Olsen: In praise of pipe organs
W. Scott Olsen reflects on some of the pipe organs around town at a time when we're not hearing them anymore.
FARGO — There are a hundred ways a town can be silent during a pandemic.
No sounds of children in school. No sounds of laughter from a restaurant. No soundtracks from movies. On Sundays, no sounds of hymns being sung. And no sounds of the peculiar, wonderful pipe organs supporting those voices.
No one knows when some human first blew across the opening of a hollow tube to make a note, but we do know a Greek engineer named Ctesibius of Alexandria invented a wind to pipe instrument in the third century B.C. Organ music has been essential ever since.
They are impressive instruments, as individual as human breath. In many cases, they are built into the structure that holds them. The whole building makes the sound. You can feel the cells in your heart resonate with the music.
On a clear Saturday morning, I sit with Bill Tweten in an empty Gethsemane Episcopal Cathedral in Fargo. Light from the stained-glass windows warms the room.
Bill came to organ playing young.
“When I was about 10,” he says, “I attended a church in Hillsboro that had a little pipe organ. All the pipes were in front and I was mesmerized by the sound of it. I thought someday I would love to play something like that. Sure enough, when I was 12 I started playing for my little country church. Highland Lutheran in Cummings, N.D.”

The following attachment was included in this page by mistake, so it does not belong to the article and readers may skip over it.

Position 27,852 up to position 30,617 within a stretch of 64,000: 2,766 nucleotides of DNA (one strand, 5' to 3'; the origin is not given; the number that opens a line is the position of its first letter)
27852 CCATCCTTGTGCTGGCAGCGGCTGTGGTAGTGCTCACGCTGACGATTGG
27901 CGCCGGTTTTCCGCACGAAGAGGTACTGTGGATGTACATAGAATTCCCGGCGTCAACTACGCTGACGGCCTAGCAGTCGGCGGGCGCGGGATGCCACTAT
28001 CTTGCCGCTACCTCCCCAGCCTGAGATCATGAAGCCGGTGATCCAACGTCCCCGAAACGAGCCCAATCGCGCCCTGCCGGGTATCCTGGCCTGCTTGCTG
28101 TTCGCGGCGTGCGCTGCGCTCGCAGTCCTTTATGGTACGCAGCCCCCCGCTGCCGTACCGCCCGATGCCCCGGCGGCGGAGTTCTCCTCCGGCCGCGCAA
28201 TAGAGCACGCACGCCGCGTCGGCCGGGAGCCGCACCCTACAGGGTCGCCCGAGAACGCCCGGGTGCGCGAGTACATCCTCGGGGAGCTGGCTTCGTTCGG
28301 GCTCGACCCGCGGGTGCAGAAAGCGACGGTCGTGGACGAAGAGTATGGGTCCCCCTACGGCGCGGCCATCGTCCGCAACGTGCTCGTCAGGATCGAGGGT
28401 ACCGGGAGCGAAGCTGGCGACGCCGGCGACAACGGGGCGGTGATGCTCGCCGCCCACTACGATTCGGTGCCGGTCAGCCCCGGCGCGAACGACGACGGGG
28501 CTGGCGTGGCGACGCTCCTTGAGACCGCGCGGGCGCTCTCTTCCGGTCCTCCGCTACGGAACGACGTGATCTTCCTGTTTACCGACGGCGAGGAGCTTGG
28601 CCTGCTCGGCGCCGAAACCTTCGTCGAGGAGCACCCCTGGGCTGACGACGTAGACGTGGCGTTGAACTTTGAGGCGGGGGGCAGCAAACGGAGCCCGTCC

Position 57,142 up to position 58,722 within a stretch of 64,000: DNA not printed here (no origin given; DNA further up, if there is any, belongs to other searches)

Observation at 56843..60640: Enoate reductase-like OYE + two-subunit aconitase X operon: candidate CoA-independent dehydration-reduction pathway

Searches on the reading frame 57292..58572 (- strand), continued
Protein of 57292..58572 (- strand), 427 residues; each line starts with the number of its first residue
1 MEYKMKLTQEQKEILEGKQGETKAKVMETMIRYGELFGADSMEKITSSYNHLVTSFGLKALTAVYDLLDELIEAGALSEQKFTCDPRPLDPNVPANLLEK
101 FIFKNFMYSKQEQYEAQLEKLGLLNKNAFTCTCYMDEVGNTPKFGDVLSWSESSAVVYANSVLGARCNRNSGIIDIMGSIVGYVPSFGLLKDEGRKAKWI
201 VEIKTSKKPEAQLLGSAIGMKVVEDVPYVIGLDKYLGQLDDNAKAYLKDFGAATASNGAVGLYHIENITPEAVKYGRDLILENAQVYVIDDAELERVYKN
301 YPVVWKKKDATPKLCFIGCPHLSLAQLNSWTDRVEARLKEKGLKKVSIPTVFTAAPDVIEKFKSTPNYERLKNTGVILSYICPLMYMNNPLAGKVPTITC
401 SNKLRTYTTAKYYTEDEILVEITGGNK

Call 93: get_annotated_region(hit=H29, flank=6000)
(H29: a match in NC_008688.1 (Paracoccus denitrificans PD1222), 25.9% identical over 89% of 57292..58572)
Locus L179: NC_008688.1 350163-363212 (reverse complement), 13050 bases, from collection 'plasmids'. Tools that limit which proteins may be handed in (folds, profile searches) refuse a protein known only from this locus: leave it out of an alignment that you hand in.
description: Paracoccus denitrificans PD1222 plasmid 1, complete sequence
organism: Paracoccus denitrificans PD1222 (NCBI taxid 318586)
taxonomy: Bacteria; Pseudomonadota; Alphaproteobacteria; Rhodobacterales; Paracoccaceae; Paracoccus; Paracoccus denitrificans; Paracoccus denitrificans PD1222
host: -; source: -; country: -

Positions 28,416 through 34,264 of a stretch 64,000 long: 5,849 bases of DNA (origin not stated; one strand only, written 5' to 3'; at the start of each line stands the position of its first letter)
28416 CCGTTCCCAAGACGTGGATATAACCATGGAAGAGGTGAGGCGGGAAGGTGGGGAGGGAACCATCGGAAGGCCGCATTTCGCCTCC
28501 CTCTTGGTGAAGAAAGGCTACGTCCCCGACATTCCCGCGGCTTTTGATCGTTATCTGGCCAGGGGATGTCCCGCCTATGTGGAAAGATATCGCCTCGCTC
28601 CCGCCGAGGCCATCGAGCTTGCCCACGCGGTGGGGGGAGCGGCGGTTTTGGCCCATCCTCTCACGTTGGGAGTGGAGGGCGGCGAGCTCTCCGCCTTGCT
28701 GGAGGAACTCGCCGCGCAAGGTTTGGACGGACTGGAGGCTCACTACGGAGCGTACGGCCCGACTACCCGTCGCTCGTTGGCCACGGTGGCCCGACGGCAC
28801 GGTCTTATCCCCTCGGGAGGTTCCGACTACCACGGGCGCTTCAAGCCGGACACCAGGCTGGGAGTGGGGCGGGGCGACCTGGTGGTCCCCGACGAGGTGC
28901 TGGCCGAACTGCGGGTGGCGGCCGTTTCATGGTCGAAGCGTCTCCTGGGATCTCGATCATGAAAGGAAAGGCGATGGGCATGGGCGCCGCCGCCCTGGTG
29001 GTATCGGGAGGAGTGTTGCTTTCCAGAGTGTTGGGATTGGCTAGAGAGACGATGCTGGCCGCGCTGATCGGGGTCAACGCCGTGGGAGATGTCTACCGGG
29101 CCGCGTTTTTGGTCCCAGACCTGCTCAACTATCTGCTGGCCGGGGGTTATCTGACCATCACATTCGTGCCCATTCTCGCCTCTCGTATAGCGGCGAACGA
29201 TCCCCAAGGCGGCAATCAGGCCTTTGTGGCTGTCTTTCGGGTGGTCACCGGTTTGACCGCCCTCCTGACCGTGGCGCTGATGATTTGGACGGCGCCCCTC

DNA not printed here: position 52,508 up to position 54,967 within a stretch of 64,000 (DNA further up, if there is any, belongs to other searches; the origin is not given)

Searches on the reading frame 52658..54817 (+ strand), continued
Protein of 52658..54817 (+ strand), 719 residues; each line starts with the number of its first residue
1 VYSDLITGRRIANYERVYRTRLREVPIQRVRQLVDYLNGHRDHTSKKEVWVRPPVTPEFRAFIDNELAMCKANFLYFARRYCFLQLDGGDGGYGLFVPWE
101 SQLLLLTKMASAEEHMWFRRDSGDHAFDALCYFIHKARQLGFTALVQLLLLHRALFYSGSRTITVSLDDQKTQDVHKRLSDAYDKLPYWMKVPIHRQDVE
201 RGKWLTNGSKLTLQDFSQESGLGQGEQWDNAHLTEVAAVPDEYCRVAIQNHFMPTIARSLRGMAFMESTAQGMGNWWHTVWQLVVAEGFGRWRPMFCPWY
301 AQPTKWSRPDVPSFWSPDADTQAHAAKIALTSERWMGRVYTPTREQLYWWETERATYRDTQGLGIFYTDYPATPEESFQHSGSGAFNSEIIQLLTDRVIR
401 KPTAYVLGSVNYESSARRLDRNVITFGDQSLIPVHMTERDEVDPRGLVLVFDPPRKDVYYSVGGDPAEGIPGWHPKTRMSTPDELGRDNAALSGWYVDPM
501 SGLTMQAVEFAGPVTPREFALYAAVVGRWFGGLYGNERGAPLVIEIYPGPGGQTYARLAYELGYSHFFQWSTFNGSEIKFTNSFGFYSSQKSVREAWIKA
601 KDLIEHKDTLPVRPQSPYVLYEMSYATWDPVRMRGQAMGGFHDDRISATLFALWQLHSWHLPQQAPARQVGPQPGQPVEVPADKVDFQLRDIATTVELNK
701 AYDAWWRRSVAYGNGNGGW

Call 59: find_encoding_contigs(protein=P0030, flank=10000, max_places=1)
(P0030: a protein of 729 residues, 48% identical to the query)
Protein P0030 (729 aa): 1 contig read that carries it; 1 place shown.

An organ keyboard is called a manual, derived from the Latin “manus” or “hand.” The Sipe organ at Gethsemane, built by Robert Sipe in 2000, has three manuals: the Swell, the Great and the Choir. There are 46 stops.
“It has some wonderful soft stops,” he says. “As well as some wonderful reeds.”
“Soft stop?” I ask.
“The celeste on the strings,” he says, “and the celeste on the flutes give it a warm and quiet atmosphere that’s wonderful for prelude and Communion time. There’s a fair amount of fiery reeds too, which I love. There’s an English horn cremona. There’s an oboe. A trumpet. And wonderful pedal reeds. And then we have these trumpets that are transverse.”
He points to the trumpets, which point out into the congregation space.
“They have quite a sound! You can use them to enhance the singing by following the melody with those trumpets on a really loud last stanza.”
“Acoustically,” I ask, “is this a good room?”